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It’s almost 2020, and you might be thinking about New Year’s resolutions for your health, but have you thought about the health of your credit? How you manage your money impacts many aspects of your life, from housing to transportation. Here are some helpful tips on how to keep your credit score healthy in 2020 and beyond.

Pay Off Your Credit Card Balances

It’s too easy to let those credit card balances creep up. Try to pay off your credit card balances monthly or as soon as you can. Too large of a balance causes higher interest costs and more stress. Read your monthly statement. It will show how long it would take to pay off your balance if you make only minimum payments, and you don’t want that!

Review Your Credit Scores

Be sure to review each of your three credit score reports every year. You are allowed one free report each year from each of the credit bureaus (Equifax, Experian, and TransUnion). Request them and review them thoroughly. If something isn’t accurate, dispute it.

Resist Impulse Purchases

Do you have your eye on a new car? Is it something you need or want? Impulse purchases have a short-term positive impact but can have a long term negative impact if you don’t plan ahead and make wise choices. Temper your wants with what you can responsibly manage in any given month. Make yourself wait a few days before you buy it. You may change your mind and be able to avoid the dreaded buyer’s remorse!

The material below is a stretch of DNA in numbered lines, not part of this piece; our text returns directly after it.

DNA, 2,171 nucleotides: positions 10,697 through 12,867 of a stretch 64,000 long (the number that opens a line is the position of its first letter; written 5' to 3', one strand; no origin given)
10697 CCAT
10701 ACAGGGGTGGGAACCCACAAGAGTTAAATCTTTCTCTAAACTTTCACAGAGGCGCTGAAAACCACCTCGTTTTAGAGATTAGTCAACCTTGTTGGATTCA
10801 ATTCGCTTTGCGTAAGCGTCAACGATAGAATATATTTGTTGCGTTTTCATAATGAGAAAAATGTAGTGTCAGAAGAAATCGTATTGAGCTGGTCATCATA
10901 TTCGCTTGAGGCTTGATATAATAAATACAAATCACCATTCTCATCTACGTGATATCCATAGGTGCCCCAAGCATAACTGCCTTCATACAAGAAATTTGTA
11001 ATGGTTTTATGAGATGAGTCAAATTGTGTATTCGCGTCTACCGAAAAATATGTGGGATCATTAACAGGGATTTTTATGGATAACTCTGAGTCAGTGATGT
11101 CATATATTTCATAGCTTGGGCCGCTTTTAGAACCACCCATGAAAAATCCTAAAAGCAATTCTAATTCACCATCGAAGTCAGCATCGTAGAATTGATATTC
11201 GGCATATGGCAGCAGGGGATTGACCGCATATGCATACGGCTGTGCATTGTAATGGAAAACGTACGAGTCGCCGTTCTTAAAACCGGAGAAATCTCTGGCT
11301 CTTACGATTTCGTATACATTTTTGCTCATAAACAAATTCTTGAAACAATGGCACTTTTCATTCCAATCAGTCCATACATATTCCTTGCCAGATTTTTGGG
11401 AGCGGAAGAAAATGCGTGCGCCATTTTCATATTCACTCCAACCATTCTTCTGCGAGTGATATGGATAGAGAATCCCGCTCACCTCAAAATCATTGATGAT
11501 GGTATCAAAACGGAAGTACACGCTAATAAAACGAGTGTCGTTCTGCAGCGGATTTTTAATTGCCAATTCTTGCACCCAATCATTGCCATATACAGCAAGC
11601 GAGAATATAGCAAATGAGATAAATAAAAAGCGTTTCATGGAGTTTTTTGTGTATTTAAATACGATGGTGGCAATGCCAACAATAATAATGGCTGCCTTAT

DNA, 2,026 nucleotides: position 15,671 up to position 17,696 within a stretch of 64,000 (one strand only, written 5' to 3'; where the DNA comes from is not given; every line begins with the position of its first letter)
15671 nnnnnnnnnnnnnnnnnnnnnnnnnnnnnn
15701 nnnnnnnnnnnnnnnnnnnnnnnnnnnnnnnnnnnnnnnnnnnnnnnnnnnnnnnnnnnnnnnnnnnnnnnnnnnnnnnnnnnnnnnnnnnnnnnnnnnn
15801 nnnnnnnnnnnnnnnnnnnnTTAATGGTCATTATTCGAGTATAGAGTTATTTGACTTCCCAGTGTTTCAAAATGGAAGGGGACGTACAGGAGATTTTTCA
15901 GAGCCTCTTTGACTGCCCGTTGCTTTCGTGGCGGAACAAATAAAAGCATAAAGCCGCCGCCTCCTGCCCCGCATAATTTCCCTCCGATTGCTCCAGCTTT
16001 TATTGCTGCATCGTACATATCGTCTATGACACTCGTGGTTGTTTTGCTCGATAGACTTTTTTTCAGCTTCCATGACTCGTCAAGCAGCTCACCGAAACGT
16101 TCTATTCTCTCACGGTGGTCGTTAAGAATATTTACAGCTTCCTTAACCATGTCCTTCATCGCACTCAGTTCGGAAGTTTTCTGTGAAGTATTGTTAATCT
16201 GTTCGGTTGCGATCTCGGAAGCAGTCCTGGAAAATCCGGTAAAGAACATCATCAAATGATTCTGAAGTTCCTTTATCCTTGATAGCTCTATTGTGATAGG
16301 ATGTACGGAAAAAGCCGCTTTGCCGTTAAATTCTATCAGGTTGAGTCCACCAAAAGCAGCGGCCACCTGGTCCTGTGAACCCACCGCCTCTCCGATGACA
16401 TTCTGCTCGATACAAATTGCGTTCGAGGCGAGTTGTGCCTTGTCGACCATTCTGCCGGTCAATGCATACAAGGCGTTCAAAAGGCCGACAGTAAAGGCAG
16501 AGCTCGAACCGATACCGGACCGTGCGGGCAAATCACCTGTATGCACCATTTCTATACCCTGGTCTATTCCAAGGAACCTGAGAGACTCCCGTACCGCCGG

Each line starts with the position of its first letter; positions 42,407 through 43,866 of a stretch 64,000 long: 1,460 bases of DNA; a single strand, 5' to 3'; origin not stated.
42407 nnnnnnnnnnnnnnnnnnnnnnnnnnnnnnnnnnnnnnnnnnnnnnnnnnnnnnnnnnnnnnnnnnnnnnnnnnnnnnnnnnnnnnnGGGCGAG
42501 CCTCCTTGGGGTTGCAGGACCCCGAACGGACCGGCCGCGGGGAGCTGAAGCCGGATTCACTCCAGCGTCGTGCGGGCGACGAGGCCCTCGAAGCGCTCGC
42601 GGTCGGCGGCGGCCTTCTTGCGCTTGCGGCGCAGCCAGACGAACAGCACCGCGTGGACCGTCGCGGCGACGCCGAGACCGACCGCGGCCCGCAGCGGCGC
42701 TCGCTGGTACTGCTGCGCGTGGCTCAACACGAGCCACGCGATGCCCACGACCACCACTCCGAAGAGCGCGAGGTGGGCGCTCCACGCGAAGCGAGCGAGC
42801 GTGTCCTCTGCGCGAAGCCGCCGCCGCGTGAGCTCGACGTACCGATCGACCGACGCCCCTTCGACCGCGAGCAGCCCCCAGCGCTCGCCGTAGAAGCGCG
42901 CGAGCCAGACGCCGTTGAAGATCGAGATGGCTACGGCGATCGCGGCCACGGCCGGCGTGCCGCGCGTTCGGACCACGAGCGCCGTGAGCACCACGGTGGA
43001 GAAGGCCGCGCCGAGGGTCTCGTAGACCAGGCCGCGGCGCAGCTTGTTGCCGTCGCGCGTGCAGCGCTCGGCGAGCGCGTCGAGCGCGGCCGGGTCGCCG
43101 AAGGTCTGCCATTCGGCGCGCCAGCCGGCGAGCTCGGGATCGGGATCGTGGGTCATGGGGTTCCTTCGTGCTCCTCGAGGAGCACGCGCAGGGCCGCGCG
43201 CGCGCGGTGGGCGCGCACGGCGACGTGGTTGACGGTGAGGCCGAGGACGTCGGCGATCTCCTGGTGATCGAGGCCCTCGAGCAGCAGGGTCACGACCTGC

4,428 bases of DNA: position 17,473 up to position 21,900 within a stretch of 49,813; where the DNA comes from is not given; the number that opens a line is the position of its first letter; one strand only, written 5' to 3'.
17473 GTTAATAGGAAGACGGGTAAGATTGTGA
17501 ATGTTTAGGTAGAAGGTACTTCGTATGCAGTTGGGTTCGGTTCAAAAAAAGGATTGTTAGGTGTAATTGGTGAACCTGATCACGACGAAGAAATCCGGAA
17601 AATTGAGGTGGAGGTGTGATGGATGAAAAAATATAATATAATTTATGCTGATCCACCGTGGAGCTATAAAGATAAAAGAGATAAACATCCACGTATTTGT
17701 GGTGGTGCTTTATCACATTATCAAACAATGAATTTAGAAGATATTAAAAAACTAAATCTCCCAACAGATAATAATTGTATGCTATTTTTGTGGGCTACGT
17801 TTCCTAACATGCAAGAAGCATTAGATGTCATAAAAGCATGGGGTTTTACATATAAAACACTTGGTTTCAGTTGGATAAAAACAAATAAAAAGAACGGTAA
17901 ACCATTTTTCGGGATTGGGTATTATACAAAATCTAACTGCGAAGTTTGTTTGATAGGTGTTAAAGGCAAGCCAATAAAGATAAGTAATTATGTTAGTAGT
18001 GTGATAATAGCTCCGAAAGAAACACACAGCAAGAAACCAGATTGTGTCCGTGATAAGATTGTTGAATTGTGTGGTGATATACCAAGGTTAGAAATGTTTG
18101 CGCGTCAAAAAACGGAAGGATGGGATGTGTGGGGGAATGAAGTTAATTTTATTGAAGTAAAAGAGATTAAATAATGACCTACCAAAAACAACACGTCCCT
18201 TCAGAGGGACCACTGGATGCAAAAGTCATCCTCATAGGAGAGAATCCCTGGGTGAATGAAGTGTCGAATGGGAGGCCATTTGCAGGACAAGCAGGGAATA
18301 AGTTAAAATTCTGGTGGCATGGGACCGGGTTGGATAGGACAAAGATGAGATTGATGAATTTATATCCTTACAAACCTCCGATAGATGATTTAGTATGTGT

Keep Your Accounts Open Even if They are Paid Off

The longer your accounts are open, generally the more favorable your credit score, especially if you’ve been making regular and timely payments consistently. When first establishing credit, be careful to charge only things you can pay off in full each month. This will help you create a strong credit history.

Set a Budget and Follow it

If you find yourself tempted to purchase things you can’t afford, or aren’t sure if you can afford it, set yourself a monthly budget. Once you set your budget, make a commitment to stick to it. Own your finances, and don’t let an unhealthy credit score negatively impact your life.

Hold yourself accountable for your credit score and financial decisions. It’s easy to start blaming others or situations that you didn’t expect, but the truth is you are the only one responsible for your credit score and getting and keeping it healthy. Start with small manageable steps and then keep setting goals to improve it. It’s worth the effort and will give you more peace of mind and more opportunities. If you have questions about how to improve your credit score so that you can purchase a home, call Primary Residential Mortgage Today.

Note: Opinions expressed are solely my own and do not express the views of my employer